US embassy in Afghanistan on lockdown as anti-American protests continue over Koran burning incident

Afghan police on Thursday fired shots in the air to disperse hundreds of protesters who tried to break into an American military base in the country's east to vent their anger over this week's Koran burning incident.

The fresh violence came one day after clashes between Afghan troops and protesters broke out in the capital and in three eastern provinces over the incident, leaving at least seven people dead and dozens wounded.

The Afghan Interior Ministry said Wednesday the deaths occurred in the Afghan capital of Kabul, in the eastern city of Jalalabad, and in the provinces of Logar and Parwan.

It said four of the dead were killed during a protest in Parwan.

The ministry said security guards at a U.S. base outside Kabul killed one man, while one man each was killed during protests in Jalalabad and Logar.

The American embassy in Kabul, Afghanistan is on lockdown as protests rage in multiple Afghan cities over an incident the U.S. says was inadvertent burning of Muslim holy books at a military base.

"The Embassy is on lockdown; all travel suspended," the embassy announced on its Twitter page Wednesday. "Please, everyone, be safe out there."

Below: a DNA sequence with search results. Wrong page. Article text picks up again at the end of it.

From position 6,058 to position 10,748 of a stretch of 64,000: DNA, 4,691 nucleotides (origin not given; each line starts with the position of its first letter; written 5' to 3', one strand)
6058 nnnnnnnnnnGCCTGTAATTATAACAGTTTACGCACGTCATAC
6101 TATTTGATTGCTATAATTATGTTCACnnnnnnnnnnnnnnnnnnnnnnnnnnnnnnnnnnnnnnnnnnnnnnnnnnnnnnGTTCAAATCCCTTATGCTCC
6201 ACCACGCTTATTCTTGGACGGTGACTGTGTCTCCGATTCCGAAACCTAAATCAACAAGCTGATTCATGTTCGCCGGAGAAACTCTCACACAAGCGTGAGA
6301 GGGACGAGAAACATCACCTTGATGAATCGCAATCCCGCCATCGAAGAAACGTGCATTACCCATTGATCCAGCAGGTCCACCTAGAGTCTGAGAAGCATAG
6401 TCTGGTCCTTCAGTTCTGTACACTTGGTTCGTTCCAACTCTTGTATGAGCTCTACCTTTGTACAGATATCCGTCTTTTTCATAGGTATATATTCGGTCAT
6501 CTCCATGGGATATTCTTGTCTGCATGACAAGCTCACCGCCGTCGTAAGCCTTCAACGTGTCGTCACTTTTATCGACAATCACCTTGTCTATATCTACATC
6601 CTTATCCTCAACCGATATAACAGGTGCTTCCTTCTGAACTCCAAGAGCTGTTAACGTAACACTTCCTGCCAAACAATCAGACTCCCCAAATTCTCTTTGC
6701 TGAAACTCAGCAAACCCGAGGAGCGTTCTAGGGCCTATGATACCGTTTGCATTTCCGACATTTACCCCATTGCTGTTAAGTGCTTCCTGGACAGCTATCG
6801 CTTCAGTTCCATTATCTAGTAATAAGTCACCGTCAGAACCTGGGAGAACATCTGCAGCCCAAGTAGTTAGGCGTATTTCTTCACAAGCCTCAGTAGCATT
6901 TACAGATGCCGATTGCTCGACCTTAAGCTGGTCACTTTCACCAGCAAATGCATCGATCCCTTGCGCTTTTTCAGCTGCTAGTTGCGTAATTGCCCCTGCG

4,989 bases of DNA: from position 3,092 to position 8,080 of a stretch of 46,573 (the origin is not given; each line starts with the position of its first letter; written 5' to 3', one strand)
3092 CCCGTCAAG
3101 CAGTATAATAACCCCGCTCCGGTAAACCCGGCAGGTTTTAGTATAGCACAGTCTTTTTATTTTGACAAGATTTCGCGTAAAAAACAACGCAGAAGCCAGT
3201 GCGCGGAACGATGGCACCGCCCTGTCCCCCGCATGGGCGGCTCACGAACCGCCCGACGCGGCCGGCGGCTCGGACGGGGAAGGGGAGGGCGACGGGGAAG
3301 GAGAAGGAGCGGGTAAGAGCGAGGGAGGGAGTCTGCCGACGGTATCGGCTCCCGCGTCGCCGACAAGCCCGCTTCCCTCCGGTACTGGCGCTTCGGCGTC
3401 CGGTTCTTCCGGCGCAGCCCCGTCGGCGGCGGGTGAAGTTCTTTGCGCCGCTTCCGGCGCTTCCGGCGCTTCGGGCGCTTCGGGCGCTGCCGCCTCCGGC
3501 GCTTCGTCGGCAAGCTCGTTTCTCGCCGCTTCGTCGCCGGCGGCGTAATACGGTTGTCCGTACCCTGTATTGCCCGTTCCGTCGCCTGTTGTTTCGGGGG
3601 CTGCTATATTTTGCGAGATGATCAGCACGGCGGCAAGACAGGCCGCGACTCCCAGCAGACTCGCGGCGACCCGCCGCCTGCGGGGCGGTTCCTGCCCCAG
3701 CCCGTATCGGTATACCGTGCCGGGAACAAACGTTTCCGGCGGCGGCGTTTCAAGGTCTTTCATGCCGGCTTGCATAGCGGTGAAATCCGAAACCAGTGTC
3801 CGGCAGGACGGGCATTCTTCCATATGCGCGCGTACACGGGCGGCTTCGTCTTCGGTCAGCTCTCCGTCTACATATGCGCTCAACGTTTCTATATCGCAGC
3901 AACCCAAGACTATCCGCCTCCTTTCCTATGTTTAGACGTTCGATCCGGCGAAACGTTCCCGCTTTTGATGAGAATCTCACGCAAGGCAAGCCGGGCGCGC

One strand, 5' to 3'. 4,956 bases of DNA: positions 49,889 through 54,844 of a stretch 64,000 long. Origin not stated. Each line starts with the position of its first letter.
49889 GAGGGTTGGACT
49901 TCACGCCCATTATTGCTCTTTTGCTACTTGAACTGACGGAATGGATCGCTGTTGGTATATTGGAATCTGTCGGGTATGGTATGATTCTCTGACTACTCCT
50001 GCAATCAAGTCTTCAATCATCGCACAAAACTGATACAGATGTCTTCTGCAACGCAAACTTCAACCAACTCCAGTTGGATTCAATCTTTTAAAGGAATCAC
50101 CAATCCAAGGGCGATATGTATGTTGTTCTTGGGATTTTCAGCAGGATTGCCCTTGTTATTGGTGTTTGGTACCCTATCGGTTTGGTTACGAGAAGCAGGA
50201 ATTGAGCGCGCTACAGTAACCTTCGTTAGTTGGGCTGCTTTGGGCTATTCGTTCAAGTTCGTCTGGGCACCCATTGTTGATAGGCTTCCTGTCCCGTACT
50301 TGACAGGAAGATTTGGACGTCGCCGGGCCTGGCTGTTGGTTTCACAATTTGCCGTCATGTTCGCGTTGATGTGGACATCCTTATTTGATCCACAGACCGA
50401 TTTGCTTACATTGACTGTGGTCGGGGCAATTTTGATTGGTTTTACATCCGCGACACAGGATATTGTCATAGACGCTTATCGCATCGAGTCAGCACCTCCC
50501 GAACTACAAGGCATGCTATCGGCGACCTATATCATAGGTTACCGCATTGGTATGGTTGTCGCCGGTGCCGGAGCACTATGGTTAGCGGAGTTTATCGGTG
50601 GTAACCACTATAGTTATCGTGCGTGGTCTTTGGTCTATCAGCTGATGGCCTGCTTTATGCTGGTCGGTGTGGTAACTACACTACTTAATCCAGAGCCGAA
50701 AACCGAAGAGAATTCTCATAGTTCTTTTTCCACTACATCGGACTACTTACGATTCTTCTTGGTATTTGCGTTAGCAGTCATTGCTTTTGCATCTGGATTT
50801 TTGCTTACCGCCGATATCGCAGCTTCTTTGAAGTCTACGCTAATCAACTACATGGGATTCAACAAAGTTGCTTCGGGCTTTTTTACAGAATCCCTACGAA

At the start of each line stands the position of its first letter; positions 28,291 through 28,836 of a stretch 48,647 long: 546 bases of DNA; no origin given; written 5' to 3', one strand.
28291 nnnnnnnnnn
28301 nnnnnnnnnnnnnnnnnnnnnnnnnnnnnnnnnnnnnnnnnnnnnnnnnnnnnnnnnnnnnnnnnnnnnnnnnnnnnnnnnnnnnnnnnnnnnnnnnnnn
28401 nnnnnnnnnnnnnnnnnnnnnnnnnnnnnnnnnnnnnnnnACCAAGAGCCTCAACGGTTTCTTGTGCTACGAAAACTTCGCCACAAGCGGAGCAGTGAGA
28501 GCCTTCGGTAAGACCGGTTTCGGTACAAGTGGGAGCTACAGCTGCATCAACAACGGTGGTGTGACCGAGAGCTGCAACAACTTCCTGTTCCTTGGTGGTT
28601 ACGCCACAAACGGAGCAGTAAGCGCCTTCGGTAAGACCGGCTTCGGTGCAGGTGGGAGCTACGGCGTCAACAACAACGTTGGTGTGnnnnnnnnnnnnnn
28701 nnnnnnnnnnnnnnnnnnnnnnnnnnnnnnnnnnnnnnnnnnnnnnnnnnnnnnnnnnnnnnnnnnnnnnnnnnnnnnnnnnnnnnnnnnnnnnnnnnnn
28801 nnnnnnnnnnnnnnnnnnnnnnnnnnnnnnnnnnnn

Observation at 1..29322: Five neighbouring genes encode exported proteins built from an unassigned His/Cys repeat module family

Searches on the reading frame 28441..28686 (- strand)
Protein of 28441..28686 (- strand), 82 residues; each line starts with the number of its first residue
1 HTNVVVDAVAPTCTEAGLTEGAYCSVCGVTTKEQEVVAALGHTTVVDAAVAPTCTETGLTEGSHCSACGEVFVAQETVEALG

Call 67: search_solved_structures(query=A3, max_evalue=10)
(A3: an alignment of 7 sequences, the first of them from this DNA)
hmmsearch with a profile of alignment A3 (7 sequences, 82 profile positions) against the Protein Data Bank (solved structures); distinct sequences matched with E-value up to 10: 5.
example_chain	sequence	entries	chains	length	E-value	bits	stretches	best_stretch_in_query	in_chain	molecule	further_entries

The embassy later released an official security announcement, saying U.S. citizens should remain vigilant and avoid areas where westerners congregate.

"We wish to remind U.S. citizens that past demonstrations in Afghanistan have escalated into violent attacks on Western targets of opportunity," the statement said. "U.S. citizens are therefore urged to avoid the areas of demonstrations if possible, and to exercise caution if within the vicinity of any demonstrations, spontaneous or planned."

On the outskirts of the capital city of Kabul, security forces fired volleys of gunshots into the air to disperse hundreds who had gathered outside a housing complex for foreigners. Angry demonstrators set a fuel truck ablaze outside the complex, on a main highway linking the Afghan capital with the eastern city of Jalalabad.

"Death to America," chanted the angry protesters and automatic weapons fire could be heard, but it was unclear if Afghan security forces or camp guards were firing.

The city's police chief Mohammad Ayub Salangi arrived at the scene with hundreds of reinforcements in an effort to bring the crowd under control.

A doctor at Kabul's Wazir Akbar Khan hospital said at least 10 protesters had been brought to the hospital with gunshot wounds. The doctor, who spoke on condition of anonymity because he was not authorized to talk to the media, said one of the wounded was in critical condition.

Several miles away, hundreds were also gathered outside Camp Phoenix, a U.S. military base, and were hurling rocks at the installation, said Kabul provincial police spokesman Ashmatullah Stanekzai. There were reports that shots were also heard near Camp Phoenix.

Stanekzai said another smaller and peaceful demonstration with just over 100 people was taking place in western Kabul near the capital's university.

Police in eastern Jalalabad city said that thousands were gathering in parts of that city to demonstrate against the incident.

The U.S. military apologized Tuesday for the burning of books, including Korans, that had been pulled from the shelves of a detention center library adjoining Bagram air base because they contained extremist messages or inscriptions.